Malus Sieversii

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The Sieversii apple tree is the ancestor of all apple trees, according to DNA research by scientists at Oxford University (UK).

The apple tree was named Malus Sieversii after the St. Petersburg botanist Johann Sievers, who was the first to describe the apple tree during an expedition to Central Asia in 1792-1794. He wrote in his notes that found apple trees in the Tarbagatai mountains with deep roots, drought- and frost-resistant, with an unusual life expectancy for the species.

Aimak Dzhangaliyev lived and worked quietly, although he was a great scientist. By this reason, few people know that he discovered to the world the ancestor of all apples on earth – the wild Sieversii apple tree, preserved its gene pool, created dozens of varieties of fruits that still bear fruit.

Assumptions that the Sieversii apple tree may be the ancestor of almost all modern varieties of apples appeared more than once since its discovery. However, this was seriously discussed only in the early 1930s, at the instigation of Nikolai Ivanovich Vavilov, the most famous biologist and creator of the doctrine of the centers of origin of cultivated plants. In Kazakhstan, the homeland of the tree, this teaching was continued by Vavilov’s mentee, Kazakh scientist Aimak Dzhangaliyev, who was engaged in the cultivation and preservation of the Sieversii apple tree until his death in 2009. Finally, modern genetic studies have confirmed the thesis that the Sieversii apple tree is the ancestor of most cultivated varieties of apple trees, and the world center of their origin is Semirechye.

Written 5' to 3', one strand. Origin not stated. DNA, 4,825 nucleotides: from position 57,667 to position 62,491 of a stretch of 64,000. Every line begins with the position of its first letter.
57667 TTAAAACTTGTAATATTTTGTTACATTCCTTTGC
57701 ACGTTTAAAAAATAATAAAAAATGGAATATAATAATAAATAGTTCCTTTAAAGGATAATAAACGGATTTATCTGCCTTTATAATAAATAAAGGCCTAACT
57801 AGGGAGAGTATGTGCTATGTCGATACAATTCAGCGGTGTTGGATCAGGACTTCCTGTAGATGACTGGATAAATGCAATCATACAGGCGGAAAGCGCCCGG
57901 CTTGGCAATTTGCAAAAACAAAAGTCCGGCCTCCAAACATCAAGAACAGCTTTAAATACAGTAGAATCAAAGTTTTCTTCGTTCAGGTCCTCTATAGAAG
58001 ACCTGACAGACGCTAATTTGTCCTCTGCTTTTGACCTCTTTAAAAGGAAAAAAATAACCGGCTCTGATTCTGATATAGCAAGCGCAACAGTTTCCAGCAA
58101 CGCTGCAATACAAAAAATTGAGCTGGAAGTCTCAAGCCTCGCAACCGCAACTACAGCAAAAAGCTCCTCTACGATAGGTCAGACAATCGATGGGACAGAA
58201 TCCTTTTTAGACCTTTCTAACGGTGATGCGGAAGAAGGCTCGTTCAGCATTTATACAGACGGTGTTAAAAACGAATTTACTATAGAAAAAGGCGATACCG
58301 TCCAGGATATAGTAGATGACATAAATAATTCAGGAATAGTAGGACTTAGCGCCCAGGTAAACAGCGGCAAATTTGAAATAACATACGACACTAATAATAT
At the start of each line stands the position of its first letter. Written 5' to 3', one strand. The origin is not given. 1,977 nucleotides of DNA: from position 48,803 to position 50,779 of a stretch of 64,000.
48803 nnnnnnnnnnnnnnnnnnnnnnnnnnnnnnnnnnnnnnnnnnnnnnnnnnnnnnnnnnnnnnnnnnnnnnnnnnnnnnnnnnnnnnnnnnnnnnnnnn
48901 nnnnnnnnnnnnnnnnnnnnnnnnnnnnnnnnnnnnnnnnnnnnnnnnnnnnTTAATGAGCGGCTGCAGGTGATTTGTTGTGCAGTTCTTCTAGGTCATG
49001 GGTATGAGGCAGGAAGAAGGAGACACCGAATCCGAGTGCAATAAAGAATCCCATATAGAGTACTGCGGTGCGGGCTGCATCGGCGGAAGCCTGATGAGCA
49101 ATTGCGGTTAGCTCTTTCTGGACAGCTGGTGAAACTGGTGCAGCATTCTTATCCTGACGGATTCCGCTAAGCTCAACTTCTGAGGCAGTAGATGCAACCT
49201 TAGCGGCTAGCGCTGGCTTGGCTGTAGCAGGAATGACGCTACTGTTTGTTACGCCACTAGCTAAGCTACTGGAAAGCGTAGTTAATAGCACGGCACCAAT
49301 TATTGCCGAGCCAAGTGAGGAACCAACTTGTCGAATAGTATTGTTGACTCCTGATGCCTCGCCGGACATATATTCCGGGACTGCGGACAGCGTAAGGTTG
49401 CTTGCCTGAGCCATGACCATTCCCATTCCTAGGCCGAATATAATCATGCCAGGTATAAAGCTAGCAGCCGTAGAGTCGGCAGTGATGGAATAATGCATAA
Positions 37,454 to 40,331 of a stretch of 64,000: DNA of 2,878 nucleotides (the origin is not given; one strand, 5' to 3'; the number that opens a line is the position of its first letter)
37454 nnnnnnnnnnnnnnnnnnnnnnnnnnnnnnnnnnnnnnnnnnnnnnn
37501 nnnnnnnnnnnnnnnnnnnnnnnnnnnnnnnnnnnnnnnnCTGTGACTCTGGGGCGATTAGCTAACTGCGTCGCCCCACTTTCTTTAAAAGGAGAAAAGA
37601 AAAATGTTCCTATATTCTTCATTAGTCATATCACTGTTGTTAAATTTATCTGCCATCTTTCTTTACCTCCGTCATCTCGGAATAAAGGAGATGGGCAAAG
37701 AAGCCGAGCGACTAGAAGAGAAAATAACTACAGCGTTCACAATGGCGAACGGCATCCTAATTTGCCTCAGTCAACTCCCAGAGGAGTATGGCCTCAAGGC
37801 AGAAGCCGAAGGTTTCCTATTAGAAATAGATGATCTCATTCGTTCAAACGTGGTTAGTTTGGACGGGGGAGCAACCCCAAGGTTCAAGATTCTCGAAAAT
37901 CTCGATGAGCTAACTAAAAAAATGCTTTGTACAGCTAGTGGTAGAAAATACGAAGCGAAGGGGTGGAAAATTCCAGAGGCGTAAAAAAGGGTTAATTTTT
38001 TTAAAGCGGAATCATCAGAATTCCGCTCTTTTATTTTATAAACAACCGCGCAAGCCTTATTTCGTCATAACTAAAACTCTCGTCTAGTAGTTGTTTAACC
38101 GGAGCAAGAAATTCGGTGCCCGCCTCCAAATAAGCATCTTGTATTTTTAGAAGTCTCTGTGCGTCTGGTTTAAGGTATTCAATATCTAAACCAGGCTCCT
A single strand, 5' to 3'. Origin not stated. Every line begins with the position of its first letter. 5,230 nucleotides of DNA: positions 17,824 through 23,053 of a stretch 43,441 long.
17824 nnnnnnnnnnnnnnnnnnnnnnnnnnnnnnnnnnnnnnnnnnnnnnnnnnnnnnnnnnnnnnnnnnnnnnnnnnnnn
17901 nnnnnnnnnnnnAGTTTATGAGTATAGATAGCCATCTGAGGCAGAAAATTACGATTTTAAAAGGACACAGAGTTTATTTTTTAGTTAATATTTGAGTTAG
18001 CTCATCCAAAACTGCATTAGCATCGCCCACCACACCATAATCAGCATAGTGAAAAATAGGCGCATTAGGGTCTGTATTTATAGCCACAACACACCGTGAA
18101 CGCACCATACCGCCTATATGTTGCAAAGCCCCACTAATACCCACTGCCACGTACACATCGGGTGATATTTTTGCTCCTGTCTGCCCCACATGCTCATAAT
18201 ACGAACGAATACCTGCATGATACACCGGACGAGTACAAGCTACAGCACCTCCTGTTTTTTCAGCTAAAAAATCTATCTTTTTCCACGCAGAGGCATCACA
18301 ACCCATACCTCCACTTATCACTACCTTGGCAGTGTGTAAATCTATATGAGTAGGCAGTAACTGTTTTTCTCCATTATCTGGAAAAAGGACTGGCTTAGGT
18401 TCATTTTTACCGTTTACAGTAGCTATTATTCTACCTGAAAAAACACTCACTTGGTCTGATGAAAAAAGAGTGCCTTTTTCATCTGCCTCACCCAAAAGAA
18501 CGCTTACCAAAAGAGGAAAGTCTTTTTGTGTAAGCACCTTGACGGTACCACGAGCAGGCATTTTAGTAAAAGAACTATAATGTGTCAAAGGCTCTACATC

Dzhangaliyev wrote a large number of scientific articles, brochures, and two major monographs of the scientist “Wild fruit plants of Kazakhstan” and “Wild apple tree of Kazakhstan”, translated into English, have become a guide to action not only for domestic but also for foreign scientists.

According to Aimak Dzhangaliyev, the Sieversii apple tree is a unique phenomenon, unequalled anywhere in the world. By the way, the famous Almaty Aport also appeared thanks to a wild apple tree, because this variety originated from the natural crossing of Sieversii and Nedzvetsky apple trees.

The collection gardens created by Aimak Dzhangaliyev have indeed become centers for the preservation and maintenance of the priceless gene pool of plants in Kazakhstan. The scientist developed 27 varieties-clones of wild apple tree, 16 varieties-clones of apricot and received 43 patents for inventions. But his most important work, of course, is the Sieversii apple tree, which he included into the Red Book and proved at the genetic level to the whole world that it is the ancestor of apples on earth.